The Role of Flies in the Food Waste Problem
“It’s kind of disgusting” – a common thought from most people when they see a maggot.
Maggots are among the most unappealing earth creatures. They wriggle, squirm and live on all sorts of awful things that you could find in the dumps. But unknown to many, these tiny bugs have been tasked with an important mission: to clear off your food waste.
How does food waste affect the environment?
When we think about the stuff that is hurting our planet, oil spills and ocean plastic often come to mind. Rarely do we think about the food that we throw away.
According to the FAO, if food waste were a country, it would be the third largest emitter of greenhouse gases next to China and the United States. It will be responsible for roughly 8% of global greenhouse gas emissions per year. Losing food is an issue faced both by low-income and high-income countries. In low-income societies, wastage is often unintentional and happens at the start of the supply chain (example: food rotting in farms, food spoilage during transportation). In high-income societies, willful wastage dominates and happens along the supply chain (example: consumers rejecting bruised produce, ordering too much food). Thus, every intervention from food storage level, up to retail and consumer level counts.
In a circular economy, waste is seen as a resource. Food waste for instance, can be used as a feedstock for fuel production or as a material for soil regeneration. When done consistently, initiatives for eliminating food waste can reduce global carbon emissions by as much as 87.45 Gigatons.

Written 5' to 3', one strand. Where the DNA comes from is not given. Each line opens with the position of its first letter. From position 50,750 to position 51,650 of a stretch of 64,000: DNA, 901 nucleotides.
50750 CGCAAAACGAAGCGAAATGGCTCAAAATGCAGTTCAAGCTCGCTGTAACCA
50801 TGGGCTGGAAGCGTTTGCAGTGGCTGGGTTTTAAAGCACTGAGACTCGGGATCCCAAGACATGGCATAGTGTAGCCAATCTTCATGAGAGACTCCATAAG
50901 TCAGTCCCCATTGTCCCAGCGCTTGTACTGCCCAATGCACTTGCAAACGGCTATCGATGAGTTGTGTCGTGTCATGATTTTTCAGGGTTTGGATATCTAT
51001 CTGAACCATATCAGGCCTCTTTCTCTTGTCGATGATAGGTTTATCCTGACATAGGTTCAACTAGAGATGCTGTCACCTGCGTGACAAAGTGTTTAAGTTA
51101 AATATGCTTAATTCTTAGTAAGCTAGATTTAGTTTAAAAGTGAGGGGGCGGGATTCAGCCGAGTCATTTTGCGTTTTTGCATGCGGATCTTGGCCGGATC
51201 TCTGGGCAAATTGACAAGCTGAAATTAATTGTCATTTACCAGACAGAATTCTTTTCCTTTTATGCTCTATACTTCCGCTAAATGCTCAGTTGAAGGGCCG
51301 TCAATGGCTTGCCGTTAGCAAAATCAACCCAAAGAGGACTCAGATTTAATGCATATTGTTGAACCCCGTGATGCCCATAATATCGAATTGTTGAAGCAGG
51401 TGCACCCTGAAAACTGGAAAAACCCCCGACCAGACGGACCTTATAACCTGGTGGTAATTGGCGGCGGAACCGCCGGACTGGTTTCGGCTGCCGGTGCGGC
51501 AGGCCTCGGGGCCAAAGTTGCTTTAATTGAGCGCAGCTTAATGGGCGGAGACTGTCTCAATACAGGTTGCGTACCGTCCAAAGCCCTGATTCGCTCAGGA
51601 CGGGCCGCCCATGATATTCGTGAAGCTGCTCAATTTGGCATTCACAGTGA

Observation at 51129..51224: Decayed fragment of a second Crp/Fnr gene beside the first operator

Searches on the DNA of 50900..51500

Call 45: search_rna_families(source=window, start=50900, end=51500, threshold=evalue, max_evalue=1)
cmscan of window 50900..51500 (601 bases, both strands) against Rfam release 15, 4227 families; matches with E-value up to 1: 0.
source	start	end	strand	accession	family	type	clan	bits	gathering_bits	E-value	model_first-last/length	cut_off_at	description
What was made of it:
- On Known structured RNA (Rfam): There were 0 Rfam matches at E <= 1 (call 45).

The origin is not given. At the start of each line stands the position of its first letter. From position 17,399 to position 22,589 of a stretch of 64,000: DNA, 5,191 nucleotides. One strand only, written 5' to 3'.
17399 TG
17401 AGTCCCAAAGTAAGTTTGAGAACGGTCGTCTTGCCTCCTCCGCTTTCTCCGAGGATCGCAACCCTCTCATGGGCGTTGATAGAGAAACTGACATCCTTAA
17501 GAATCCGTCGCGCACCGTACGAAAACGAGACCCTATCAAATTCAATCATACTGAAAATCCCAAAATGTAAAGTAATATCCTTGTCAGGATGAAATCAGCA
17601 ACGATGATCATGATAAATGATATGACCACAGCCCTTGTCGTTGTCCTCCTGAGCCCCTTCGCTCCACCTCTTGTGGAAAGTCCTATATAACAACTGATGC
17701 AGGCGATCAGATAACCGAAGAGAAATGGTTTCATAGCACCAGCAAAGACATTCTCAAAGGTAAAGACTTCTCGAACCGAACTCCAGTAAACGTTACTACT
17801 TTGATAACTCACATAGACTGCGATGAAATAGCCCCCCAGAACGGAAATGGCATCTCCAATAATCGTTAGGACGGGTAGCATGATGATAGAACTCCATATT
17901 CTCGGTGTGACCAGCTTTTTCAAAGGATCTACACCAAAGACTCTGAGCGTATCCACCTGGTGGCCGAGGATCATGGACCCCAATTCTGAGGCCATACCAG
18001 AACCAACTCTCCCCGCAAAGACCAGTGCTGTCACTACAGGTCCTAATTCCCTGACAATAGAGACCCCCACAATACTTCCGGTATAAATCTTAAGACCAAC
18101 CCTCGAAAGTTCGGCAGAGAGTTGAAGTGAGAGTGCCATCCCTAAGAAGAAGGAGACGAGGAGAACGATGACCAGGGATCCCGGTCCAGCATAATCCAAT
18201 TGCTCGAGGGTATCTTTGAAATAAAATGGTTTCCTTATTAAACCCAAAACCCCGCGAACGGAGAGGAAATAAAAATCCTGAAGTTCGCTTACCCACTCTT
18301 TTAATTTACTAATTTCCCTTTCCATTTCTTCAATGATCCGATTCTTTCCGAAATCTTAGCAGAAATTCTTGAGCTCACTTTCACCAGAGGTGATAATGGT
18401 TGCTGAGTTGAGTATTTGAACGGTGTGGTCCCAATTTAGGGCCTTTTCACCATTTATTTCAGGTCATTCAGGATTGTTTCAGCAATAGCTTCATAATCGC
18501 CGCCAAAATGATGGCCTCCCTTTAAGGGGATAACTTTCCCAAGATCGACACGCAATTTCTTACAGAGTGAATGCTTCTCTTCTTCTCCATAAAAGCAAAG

How do black soldier flies solve food waste?
In the agricultural sector, an unexpected trooper is silently churning away mounds of food waste to produce high-protein feed and nutrient rich waste residue: the Black Soldier Fly (Hermetia illucens).
They thrive in tropical and subtropical regions worldwide and have been vital players in nature’s decomposition cycle.
Unlike houseflies, black soldier flies are not a threat to human health. They are bigger than typical flies and are known for their amazing ability to convert organic matter into edible protein.
In a farm, black soldier flies are brought together in climate-controlled cages to mate. Females lay between 200 to 700 eggs that hatch in a few days. The resulting larvae are then collected and allowed to feast on the organic waste. Since soldier fly larvae are voracious eaters, they can turn the waste into high protein body mass for a short period of time.
The larvae can then be sold alive and fed directly to livestock or it can be mixed with other grains to create customized feed blends.
On-site Waste Treatment
A viable business model for this technology is the on-site treatment of organic waste for commercial establishments such as malls. With on-site treatment, costs for waste transport will be significantly reduced and the lifespan of landfills can be extended.
In addition, dried larvae can be turned as poultry feed and become a source of additional revenue for the mall or an additional incentive for mall staff that handles the waste. Residues from the conversion process are essentially compost material and could also be sold or used for landscaping.
Using larvae to sequester carbon from food waste is game-changing. Twenty years ago, this could be simply brushed off as a laughable idea. As more businesses think about their environmental impacts, every opportunity has the potential to be the next big thing when it comes to sustainability.
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